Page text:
Bleep Cheap : Quality Clothes Are Planet-Friendly
Nov 30, 2016 09:37AM
Jacket made from hemp at Hempest, in Boston
The temptation to buy inexpensive clothes whispers, “It’s smart to trend with the latest fad,” or “Disposable wear can be tossed if it gets stained,” or “I can wear this outfit only once for a special event.” The lure to buy future throwaways seems especially prevalent during the holiday season of gifting and gatherings.
Consumers can fall into the cycle of buying from inexpensive chain stores, wearing items a few times and then discarding them during spring cleaning purges. According to The Atlantic magazine, Americans now buy five times as much clothing annually as they did in 1980, yet recycle or donate only 15 percent of it. They simply discard 10 million tons as waste, reports the Huffington Post.
Conscious consumers consider the extended consequences of their purchases. Production and transport of an average shirt, for example, can deliver about nine pounds of carbon dioxide into the atmosphere, reports Eve Andrews, culture editor for Grist.org.
She offers five tips: buy less; shop smarter and only for what’s truly needed; look for durability and design that won’t fall apart or look dated in a few months; decrease frequency of laundering to increase the life of the garment; and donate what no longer works.
Also consider the type of fabric the garment is made of and its environmental impact. According to GreenChoices.org, nylon and polyester, made from petrochemicals, are non-biodegradable so they are inherently unsustainable on two counts. Nylon manufacture creates nitrous oxide, a greenhouse gas 310 times more potent than carbon dioxide. Making polyester uses large amounts of water for cooling, along with lubricants which can become a source of contamination. Both processes are also very energy-hungry.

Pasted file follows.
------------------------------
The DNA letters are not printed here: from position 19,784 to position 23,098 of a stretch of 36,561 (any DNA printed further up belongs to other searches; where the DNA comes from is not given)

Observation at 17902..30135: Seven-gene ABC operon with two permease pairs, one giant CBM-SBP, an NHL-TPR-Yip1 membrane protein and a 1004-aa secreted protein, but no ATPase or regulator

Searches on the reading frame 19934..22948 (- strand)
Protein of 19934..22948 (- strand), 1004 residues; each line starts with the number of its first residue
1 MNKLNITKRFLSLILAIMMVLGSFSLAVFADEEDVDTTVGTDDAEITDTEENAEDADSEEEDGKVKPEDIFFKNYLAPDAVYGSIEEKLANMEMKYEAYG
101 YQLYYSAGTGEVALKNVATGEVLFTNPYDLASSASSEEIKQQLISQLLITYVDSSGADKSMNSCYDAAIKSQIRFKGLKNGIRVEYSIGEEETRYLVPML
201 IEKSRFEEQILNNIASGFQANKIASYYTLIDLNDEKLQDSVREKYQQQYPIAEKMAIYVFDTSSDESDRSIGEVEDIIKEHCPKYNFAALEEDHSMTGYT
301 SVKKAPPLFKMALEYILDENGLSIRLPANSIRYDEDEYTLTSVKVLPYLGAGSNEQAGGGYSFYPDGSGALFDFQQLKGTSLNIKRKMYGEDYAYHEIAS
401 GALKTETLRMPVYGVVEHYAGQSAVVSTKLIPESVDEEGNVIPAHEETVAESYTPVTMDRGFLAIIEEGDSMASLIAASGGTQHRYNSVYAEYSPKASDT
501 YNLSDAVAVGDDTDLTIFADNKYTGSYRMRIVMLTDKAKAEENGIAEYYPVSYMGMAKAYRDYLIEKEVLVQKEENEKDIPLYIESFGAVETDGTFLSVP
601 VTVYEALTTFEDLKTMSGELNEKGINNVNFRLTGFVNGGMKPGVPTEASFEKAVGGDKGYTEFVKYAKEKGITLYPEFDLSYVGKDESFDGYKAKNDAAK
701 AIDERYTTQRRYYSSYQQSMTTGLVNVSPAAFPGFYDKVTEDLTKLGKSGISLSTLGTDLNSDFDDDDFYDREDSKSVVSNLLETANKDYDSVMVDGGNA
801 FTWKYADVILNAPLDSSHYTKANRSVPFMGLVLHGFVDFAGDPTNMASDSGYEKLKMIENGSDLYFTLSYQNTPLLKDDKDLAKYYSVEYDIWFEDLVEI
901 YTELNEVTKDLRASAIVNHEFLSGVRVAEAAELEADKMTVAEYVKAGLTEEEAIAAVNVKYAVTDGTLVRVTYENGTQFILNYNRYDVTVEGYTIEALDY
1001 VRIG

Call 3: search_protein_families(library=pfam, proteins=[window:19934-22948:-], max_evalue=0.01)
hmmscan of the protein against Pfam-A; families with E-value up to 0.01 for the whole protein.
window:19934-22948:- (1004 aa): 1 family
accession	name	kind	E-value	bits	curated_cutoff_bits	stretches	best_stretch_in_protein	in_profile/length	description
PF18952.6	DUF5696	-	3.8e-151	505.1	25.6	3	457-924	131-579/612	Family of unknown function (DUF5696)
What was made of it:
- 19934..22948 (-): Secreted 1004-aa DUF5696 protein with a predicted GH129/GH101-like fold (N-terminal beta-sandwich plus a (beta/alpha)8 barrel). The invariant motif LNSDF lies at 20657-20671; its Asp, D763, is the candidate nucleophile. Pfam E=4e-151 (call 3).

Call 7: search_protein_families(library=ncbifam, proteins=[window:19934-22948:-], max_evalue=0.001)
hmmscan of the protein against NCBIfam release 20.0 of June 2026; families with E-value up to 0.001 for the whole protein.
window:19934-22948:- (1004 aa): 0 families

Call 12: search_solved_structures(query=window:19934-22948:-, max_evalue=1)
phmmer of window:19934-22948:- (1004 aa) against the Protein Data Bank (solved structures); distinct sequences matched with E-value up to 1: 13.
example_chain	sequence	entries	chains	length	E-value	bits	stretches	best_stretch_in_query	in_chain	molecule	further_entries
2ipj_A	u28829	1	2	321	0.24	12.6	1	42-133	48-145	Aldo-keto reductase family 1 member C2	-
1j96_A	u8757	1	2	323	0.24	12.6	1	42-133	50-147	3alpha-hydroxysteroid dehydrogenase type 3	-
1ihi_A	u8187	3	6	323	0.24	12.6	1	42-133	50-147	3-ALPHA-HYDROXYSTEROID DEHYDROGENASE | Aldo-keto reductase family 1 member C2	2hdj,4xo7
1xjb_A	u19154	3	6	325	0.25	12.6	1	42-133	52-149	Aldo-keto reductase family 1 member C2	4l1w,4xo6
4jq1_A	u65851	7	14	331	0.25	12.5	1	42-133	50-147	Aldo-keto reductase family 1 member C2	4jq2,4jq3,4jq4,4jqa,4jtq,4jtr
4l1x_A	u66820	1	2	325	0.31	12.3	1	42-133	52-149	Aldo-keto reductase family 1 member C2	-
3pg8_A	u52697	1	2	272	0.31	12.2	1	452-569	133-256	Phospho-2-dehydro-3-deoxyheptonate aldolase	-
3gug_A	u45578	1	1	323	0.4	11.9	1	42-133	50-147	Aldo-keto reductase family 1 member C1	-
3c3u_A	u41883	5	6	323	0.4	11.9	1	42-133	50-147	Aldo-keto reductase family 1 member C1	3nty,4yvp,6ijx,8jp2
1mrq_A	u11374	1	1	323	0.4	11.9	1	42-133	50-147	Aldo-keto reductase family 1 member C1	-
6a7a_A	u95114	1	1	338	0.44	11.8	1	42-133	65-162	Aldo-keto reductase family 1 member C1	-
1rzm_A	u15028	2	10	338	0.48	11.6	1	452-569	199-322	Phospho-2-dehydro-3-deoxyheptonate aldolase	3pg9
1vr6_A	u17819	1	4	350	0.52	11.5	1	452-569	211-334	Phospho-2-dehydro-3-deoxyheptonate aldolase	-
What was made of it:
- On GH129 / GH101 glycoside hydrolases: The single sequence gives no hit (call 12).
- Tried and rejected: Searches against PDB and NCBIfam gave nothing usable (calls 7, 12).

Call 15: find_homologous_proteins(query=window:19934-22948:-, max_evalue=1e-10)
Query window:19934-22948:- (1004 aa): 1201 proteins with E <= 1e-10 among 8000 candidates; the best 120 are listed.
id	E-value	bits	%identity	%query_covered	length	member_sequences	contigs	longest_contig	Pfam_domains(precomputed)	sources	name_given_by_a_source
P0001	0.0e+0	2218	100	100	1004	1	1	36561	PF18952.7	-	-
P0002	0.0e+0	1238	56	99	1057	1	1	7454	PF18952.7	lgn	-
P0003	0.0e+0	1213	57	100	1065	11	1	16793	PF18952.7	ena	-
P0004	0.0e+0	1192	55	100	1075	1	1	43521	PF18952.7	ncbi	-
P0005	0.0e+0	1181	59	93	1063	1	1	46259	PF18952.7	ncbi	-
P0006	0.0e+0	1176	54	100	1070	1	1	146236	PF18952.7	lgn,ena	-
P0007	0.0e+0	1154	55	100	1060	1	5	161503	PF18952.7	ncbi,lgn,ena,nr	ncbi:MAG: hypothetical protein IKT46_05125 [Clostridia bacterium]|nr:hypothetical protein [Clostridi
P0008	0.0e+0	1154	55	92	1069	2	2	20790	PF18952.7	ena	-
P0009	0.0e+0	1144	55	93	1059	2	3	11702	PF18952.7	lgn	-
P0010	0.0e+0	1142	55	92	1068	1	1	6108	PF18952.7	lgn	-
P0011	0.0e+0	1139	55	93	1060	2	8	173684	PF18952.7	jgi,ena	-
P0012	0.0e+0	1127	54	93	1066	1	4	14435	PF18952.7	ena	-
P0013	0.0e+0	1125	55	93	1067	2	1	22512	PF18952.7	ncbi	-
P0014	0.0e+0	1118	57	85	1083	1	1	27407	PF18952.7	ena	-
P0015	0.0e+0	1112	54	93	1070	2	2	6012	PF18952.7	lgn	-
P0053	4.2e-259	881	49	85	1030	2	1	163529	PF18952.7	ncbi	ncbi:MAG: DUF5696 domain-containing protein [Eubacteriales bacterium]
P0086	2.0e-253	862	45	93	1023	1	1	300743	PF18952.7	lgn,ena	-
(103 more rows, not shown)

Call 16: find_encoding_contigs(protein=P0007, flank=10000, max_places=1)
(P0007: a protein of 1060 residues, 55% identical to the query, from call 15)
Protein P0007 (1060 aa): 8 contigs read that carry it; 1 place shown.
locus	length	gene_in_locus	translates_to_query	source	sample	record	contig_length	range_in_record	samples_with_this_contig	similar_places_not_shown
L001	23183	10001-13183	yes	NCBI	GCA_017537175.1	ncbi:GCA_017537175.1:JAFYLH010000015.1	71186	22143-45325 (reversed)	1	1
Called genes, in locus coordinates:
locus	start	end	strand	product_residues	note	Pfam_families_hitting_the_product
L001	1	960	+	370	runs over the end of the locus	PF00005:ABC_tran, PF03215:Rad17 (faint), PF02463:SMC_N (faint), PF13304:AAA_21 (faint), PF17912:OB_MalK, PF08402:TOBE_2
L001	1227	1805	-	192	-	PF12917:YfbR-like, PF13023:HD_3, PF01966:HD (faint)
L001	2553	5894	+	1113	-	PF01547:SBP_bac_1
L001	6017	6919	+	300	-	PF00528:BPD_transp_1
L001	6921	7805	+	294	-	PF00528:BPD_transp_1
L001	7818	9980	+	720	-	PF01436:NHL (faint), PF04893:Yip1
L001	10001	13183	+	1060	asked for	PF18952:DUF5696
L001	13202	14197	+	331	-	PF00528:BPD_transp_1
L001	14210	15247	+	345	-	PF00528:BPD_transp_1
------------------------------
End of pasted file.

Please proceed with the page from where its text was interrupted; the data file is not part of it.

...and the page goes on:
Rayon is another artificial fiber, made from wood pulp, often of old growth forest that is cleared. To make rayon, the wood pulp is treated with hazardous chemicals such as caustic soda and sulphuric acid. On the other hand, renewable, fast-growing hemp is a suitable substitute for many unsustainable products like non-organic cotton (which currently uses more than 25 percent of the world’s insecticides and more than 10 percent of the world’s pesticides) and many plastic products. Not only can hemp be used for an astonishing number of products, its net environmental benefit is impressive. It grows in a variety of climates and soil types, is naturally resistant to most pests, and grows very tightly spaced allowing it to outcompete most weeds. Hemp can also be pulped using fewer chemicals than wood because of its low lignin content.
Hemp cloth is strong, soft, breathable and mold-resistant, and it blocks UV rays. With hemp becoming legal again, consider supporting farmers growing this planet-saving crop by using hemp products. From fuel to food and plastics to paper, Hempest.com has a large selection of hemp gear and products.
Hempest storefronts are located at 207 Newbury St., # 1, Boston (closing December 31), and at 36 JFK St., Cambridge. For more information, call 617-868-9944 or visit Hempest.com.